Weeds

January 26, 2010
“Miss Olivia’s a mess,” reports the hen, disregarding manners as her enthusiasm mounts.

A cluster of dark eyelids shift to the informant, and several gleeful voices resonate at once.

Georgette’s commands the quickest.

The hen is all too happy to oblige.

“I don’t know how or why exactly,” she titters, “but Miss Olivia’s in pieces on the porch.”

“Terrible,” snorts an expensive nose job.

“Too terrible,” grins a polished picket fence.

“And that’s just too bad,” Georgette smirks.

Their laughter mixes with a dozen sordid scents and attacks the ceiling beams, demanding release. It chokes those who stand in shadows, cups in hand, but the circle of hens are impervious to poison.

The sound, some forced, some fierce, settles to the tiled floor and travels up the walls and out the window left cracked for the Wilsons’ tomcat to kiss the night air sprawling thick and fragile.

Miss Olivia’s ears prick in scrutiny, straining to decipher the spiteful remarks.

Surely Georgette is just over the threshold, she knows, powdered and foundationed face pressed indiscreetly against the door, claws disgruntling fake wood, hoping against hope to catch a sob.

But Miss Olivia does not.

She holds back all that troubles her, banishing insipid sickness to the depths of perfect darkness twisting down the freshly-punctured hole in her heart.

Her eyes trek from trembling chest to the wild tangle of outdoors before her, and she vaguely wonders where her worst best friend wandered off to, and who should be so lucky as to gain his concern for the evening.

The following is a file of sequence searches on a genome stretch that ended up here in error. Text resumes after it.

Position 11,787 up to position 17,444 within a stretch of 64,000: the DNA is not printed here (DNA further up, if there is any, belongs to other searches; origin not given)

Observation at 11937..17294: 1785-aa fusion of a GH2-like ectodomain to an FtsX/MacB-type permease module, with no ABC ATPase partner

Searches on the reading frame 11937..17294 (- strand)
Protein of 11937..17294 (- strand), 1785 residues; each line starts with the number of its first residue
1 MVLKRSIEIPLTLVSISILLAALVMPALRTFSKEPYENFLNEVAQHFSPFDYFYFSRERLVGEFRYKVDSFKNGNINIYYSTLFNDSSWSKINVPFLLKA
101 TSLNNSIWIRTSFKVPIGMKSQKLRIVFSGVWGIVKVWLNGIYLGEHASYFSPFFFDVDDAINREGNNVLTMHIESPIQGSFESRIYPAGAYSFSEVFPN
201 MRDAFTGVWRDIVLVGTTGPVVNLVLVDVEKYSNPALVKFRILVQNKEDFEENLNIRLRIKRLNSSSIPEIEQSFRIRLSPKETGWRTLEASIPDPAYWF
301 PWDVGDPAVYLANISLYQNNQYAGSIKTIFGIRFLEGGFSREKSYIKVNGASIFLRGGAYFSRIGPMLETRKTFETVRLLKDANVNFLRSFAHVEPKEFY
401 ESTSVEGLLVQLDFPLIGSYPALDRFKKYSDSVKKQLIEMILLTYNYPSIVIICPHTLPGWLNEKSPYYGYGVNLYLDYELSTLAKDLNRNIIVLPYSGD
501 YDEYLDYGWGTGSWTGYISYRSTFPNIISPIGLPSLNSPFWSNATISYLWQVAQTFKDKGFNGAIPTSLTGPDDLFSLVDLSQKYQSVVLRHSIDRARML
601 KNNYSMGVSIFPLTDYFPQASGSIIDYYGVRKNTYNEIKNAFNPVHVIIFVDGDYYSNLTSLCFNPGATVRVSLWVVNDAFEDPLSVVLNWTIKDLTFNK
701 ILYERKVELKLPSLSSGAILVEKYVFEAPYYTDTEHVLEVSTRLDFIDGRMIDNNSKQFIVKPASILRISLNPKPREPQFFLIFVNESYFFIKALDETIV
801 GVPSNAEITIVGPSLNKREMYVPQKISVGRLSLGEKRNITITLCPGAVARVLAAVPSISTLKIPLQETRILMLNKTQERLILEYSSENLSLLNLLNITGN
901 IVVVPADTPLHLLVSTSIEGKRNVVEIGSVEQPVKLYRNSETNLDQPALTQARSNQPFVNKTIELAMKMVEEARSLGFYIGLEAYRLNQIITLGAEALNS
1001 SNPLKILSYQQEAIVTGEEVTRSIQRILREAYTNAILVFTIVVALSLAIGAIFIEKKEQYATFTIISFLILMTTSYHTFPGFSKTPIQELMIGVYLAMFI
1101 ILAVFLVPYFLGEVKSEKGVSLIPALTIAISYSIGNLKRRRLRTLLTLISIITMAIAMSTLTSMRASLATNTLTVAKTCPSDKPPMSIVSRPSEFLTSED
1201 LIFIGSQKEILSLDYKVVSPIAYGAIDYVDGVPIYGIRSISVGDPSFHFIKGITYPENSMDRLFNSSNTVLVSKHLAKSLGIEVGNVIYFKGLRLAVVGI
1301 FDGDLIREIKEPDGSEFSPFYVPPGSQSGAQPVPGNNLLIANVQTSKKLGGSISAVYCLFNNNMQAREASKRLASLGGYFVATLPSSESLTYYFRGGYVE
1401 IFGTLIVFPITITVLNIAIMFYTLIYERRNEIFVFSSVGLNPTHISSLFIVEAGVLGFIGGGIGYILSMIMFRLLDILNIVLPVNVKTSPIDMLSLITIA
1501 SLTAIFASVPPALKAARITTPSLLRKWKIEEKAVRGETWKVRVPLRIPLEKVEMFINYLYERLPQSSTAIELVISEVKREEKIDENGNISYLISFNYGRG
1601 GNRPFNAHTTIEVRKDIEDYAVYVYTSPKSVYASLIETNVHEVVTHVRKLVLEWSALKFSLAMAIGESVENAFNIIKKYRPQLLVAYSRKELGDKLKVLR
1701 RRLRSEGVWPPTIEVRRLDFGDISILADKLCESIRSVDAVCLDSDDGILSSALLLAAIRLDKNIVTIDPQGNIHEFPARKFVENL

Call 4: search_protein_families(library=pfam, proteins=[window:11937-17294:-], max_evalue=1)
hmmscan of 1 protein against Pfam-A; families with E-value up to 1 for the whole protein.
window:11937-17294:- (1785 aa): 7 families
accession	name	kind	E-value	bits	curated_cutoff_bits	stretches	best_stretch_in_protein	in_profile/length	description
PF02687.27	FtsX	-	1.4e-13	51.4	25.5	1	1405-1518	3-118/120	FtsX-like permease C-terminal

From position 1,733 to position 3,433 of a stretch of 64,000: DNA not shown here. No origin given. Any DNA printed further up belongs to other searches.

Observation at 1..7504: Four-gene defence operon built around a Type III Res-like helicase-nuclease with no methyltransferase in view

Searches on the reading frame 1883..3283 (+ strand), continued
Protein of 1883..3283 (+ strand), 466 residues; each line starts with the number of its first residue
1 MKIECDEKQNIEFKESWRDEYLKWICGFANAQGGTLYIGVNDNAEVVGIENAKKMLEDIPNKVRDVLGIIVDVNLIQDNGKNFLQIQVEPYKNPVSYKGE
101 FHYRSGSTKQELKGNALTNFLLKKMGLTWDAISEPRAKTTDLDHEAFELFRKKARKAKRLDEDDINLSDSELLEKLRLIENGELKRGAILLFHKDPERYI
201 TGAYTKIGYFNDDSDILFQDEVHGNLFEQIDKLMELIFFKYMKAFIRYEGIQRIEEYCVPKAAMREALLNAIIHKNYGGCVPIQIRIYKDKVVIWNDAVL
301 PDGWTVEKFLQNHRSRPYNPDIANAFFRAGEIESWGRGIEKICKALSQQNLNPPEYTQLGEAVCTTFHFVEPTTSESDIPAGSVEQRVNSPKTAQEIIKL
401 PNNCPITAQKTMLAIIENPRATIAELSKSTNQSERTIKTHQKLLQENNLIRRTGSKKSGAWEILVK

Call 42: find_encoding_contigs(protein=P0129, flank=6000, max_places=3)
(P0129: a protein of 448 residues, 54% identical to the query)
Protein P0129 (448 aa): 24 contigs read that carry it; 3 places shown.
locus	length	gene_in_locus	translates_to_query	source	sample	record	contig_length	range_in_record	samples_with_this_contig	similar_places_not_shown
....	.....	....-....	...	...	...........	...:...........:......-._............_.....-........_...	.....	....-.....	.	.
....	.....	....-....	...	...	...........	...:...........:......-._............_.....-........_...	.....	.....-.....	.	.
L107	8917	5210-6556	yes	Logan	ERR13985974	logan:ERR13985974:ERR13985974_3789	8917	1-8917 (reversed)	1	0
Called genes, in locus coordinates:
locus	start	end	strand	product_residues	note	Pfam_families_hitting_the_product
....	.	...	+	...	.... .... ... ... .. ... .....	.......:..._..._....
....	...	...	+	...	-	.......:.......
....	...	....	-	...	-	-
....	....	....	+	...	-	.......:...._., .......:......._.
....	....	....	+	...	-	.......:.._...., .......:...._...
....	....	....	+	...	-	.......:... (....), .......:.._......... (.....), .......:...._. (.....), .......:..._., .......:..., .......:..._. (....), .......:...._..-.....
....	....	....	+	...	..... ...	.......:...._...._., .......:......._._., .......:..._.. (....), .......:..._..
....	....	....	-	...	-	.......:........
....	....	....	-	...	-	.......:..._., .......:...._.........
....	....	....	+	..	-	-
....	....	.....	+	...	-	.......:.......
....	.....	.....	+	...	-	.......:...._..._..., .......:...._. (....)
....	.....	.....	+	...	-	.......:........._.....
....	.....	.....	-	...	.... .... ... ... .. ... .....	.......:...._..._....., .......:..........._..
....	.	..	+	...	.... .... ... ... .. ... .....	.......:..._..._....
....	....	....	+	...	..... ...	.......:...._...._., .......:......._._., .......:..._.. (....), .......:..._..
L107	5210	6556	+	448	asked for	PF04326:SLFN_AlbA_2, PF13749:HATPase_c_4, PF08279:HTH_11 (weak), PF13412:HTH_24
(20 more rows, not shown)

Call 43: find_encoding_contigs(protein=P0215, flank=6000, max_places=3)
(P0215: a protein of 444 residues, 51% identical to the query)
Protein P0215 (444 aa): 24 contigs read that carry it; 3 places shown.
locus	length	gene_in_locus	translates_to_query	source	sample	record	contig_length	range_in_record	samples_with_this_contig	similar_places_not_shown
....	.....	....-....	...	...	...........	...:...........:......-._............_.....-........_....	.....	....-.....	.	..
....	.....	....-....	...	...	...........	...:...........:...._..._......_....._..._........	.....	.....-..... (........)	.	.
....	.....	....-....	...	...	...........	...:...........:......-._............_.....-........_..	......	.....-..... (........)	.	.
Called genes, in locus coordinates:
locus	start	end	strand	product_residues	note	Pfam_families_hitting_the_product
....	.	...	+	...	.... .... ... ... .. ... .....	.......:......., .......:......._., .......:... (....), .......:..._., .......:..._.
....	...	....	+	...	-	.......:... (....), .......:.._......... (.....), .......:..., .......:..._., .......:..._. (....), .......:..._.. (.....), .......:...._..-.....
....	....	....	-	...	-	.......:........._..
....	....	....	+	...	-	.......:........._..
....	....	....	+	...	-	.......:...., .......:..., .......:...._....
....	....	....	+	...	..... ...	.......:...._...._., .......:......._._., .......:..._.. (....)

Miss Olivia blinks in frustration at the velveteen darkness, willing violence to blindside her burning skin. She embraces the encroaching disruption and the infinite surrender.

The plastic cup by her wayward flip-flop two steps down sits empty in her silhouette. Crimson in her wake, it reflects all she is and all she feels- defeated. It dawns on Miss Olivia that she is not welcomed ’round these parts, where she is not afforded the freedom to fit out. The smattering of stars she wants so desperately to reach up to touch, to hoist herself into the heavens and hide within the silence confirm her fears- she is forever outcast in this lifelong rift within the second class, too small to caress the sky.

If I was only this tall, she thinks, envying the trees, oh, if I was only just this tall…

But she’s okay.

Hey, she thinks, hey, hey, it’s okay.

Her lips speak it, but her eyes clench tightly against the truth as she turns her back to the music and clamor, fingers bared to suffocate a cell phone.

The time reads 1:19.

He hasn’t texted in an hour, and his final words asphyxiate a fleeting Miss Olivia.

Breathless, the words she shook out into his answering machine fill her ears again.

You said, she had said, but you said it was only me.

Ages later, his response lit up her screen and nearly brought an end to Miss Olivia for the second time that night.

I said that?

And her heart contracted and erased his touch and the deed was done. Never forgive, never, ever forgive, and never forget that he questioned.

She hears shuffling beyond the door and assumes the savage hens have lost interest. Miss Olivia is grateful for the chance to slip back into obscurity, so wholly unnoticed for the moment. She swipes at absent tears and tries to think pretty things, all the while heaving rogue thoughts of Jonathan back down to the bottomless black hole in her heart.

She clears her throat. Unsatisfied, she tries again.